Can anyone help I have had permanent atrial Fibrillation for 3 years take bisoprolol 2.5 digoxin 125 and rivaroxaban always had heart rate of about 70 to 75 bpm but lately it all of a sudden rises to 125 bpm then drops back to 80/90 then later drops back to 70/75 bpm this always whilst resting hope this makes sense thank you .....
Irratic heart rate resting: Can anyone help I... - AF Association
Hard to say whats going on without an ekg but with fluctuating high heart rates up to 125 at rest, sounds like your heart is complaining about something. Be good idea to let your heart doc know
I am pretty convinced your diet has a lot to do with your afib. Here is what I found for myself over the years:
After 9 years of trying different foods and logging EVERYTHING I ate, I found sugar (and to a lesser degree, salt – i.e. dehydration) was triggering my Afib. Doctors don't want to hear this - there is no money in telling patients to eat less sugar. Each person has a different sugar threshold - and it changes as you get older, so you need to count every gram of sugar you eat every day (including natural sugars in fruits, etc.). My tolerance level was 190 grams of sugar per day 8 years ago, 85 grams a year and a half ago, and 60 grams today, so AFIB episodes are more frequent and last longer (this is why all doctors agree that afib gets worse as you get older). If you keep your intake of sugar below your threshold level your AFIB will not happen again (easier said than done of course). It's not the food - it's the sugar (or salt - see below) IN the food that's causing your problems. Try it and you will see - should only take you 1 or 2 months of trial-and-error to find your threshold level. And for the record - ALL sugars are treated the same (honey, refined, agave, natural sugars in fruits, etc.). I successfully triggered AFIB by eating a bunch of plums and peaches one day just to test it out. In addition, I have noticed that moderate (afternoon) exercise (7-mile bike ride or 5-mile hike in the park) often puts my Afib heart back in to normal rhythm a couple hours later. Don’t know why – perhaps you burn off the excess sugars in your blood/muscles or sweat out excess salt?? I also found that strenuous exercise does no good – perhaps you make yourself dehydrated??
I'm pretty sure that Afib is caused by a gland(s) - like the Pancreas - or an organ that, in our old age, is not working well anymore and excess sugar or dehydration is causing them to send mixed signals to the heart - for example telling the heart to beat fast and slow at the same time - which causes it to skip beats, etc. I can't prove that (and neither can my doctors), but I have a very strong suspicion that that is the root cause of our Afib problems. I am working on this with a Nutritionist and hope to get some definitive proof in a few months.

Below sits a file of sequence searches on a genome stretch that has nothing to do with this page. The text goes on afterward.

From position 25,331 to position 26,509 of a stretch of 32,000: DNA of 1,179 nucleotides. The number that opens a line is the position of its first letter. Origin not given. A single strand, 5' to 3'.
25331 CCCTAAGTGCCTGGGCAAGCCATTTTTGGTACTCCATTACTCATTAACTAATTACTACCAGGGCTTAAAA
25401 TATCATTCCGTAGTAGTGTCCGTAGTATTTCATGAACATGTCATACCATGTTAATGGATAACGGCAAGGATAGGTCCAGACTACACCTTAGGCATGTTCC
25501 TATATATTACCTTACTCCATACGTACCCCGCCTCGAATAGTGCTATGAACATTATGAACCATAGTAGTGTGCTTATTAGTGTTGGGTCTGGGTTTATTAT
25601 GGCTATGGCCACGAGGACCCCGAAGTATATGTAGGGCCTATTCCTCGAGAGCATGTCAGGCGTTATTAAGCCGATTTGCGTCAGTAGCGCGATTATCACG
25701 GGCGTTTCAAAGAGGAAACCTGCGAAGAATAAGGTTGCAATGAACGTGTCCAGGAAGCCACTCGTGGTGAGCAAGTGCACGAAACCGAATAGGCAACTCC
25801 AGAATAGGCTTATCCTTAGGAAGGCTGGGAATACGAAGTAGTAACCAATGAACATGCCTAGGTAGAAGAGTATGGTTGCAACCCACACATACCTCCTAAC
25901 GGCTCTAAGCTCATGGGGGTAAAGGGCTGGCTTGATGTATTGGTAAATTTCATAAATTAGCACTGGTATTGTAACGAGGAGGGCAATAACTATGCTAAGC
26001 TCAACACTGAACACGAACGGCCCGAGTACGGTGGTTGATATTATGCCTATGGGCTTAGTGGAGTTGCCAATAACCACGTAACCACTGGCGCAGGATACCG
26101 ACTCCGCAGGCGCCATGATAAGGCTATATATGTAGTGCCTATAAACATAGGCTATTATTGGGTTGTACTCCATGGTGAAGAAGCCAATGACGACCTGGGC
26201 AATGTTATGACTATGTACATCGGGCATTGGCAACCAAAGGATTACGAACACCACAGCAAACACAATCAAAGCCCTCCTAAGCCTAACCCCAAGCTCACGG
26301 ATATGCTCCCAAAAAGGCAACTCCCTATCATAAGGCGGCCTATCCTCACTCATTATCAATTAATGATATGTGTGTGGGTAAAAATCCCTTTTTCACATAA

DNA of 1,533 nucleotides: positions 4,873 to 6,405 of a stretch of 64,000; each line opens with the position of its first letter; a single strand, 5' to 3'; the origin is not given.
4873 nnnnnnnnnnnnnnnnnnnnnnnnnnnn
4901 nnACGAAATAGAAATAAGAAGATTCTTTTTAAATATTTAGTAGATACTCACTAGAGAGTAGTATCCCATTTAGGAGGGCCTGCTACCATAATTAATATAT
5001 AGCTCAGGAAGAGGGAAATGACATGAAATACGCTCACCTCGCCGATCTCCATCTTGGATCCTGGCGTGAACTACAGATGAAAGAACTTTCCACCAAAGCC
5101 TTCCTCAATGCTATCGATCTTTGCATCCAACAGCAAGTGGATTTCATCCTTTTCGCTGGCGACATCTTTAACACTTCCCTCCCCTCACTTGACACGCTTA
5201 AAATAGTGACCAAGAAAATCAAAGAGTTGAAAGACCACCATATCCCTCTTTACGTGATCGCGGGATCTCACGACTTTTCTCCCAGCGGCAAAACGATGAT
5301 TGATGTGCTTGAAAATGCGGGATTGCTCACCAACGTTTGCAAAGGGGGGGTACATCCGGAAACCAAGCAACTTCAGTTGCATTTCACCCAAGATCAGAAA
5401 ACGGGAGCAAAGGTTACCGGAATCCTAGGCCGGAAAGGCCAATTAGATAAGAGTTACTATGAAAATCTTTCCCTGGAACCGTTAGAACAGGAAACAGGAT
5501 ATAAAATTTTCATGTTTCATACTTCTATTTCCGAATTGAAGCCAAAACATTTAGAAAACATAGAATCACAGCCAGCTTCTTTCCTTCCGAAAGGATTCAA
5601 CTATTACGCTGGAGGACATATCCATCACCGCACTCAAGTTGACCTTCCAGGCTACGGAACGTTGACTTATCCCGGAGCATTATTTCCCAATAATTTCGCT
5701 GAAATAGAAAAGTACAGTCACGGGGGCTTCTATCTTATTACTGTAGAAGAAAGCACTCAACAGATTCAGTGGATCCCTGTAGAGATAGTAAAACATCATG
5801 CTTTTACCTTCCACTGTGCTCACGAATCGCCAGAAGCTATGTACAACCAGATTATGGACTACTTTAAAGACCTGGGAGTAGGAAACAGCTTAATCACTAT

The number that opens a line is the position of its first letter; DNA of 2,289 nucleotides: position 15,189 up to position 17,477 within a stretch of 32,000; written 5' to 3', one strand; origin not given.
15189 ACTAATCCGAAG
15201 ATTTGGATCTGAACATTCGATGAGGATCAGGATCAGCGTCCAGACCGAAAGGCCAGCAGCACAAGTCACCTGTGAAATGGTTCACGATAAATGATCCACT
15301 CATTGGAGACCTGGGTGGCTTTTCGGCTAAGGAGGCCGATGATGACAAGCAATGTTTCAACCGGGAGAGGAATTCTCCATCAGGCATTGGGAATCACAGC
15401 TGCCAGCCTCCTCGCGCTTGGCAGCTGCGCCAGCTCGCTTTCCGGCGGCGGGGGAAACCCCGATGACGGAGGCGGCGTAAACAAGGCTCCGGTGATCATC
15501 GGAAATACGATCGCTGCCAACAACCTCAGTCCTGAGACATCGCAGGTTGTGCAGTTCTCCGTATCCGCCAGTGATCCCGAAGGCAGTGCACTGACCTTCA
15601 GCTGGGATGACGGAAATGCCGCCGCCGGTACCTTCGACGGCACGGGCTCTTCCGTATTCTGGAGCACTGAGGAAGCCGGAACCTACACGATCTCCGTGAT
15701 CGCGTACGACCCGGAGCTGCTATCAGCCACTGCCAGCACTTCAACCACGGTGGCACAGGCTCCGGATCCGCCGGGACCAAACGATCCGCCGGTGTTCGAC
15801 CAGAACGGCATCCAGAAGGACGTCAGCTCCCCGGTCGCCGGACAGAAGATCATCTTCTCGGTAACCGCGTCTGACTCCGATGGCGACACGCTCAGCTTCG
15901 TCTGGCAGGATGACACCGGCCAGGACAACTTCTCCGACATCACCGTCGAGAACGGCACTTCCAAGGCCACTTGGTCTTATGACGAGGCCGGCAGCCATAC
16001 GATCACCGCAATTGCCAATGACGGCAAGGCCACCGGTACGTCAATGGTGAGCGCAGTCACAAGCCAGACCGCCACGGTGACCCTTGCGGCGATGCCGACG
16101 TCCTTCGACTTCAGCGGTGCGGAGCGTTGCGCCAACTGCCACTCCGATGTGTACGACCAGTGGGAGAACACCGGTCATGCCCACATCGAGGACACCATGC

Also, in addition to sugar, if you are dehydrated - this will trigger AFIB as well. It seems (but I have no proof of this) that a little uptick of salt in your blood is being treated the same as an uptick of sugar - both cause AFIB episodes. (I’m not a doctor – it may be the sugar in your muscles/organs and not in your blood, don’t know). In any case you have to keep hydrated, and not eat too much salt. The root problem is that our bodies are not processing sugar/salt properly and no doctor knows why, but the AFIB seems to be a symptom of this and not the primary problem, but medicine is not advanced enough to know the core reason that causes AFIB at this time. You can have a healthy heart and still have Afib – something inside us is triggering it when we eat too much sugar or get (even a little) dehydrated. Find out the core reason for this and you will be a millionaire and make the cover of Time Magazine! Good luck! - Rick Hyer
PS – there is a study backing up this data you can view at:
The link works for me - I cut-and-paste it into the URL field. Give that a try. Plus I'm in the U.S. - perhaps you are somewhere else in the world where you need to add something to the URl. Here it is again:
- Rick Hyer.
I enjoyed reading all this. I keep to a low salt diet but now and again eat dark chocolate or chocolate biscuit. My mother and brother had type 2 diabetes in their late 60s. My brother has controlled his by diet. He was not overweight but pancreas was less efficient. I'm 75 and your post has made me reconsider the chocolate. Thanks
You might have hit the nail on the head with the "less efficient" pancreas. My Nutritionist spends more time around my pancreas than any other place and it seems it's the pancreas that is the problem, but not sure. So far she had increased the "efficiency" of my pancreas (and Thyroid) to the point I can now eat 76 grams of sugar a day (up from 48) before my afib kicks in. If we can get that up to 100 grams a day, I should be able to be afib free - as long as I eat less than 100 grams of sugar a day, and that is much easier to do than trying to eat less than 48 grams (which is nearly impossible and I was in afib 5-6 days a week back then). Anyway - let me know if the reduced sugar works for you, and if your tolerance level is less than 60 grams a day, see a Nutrition Response Tester - perhaps she/he can get your tolerance level up to a workable level.
- Rick Hyer.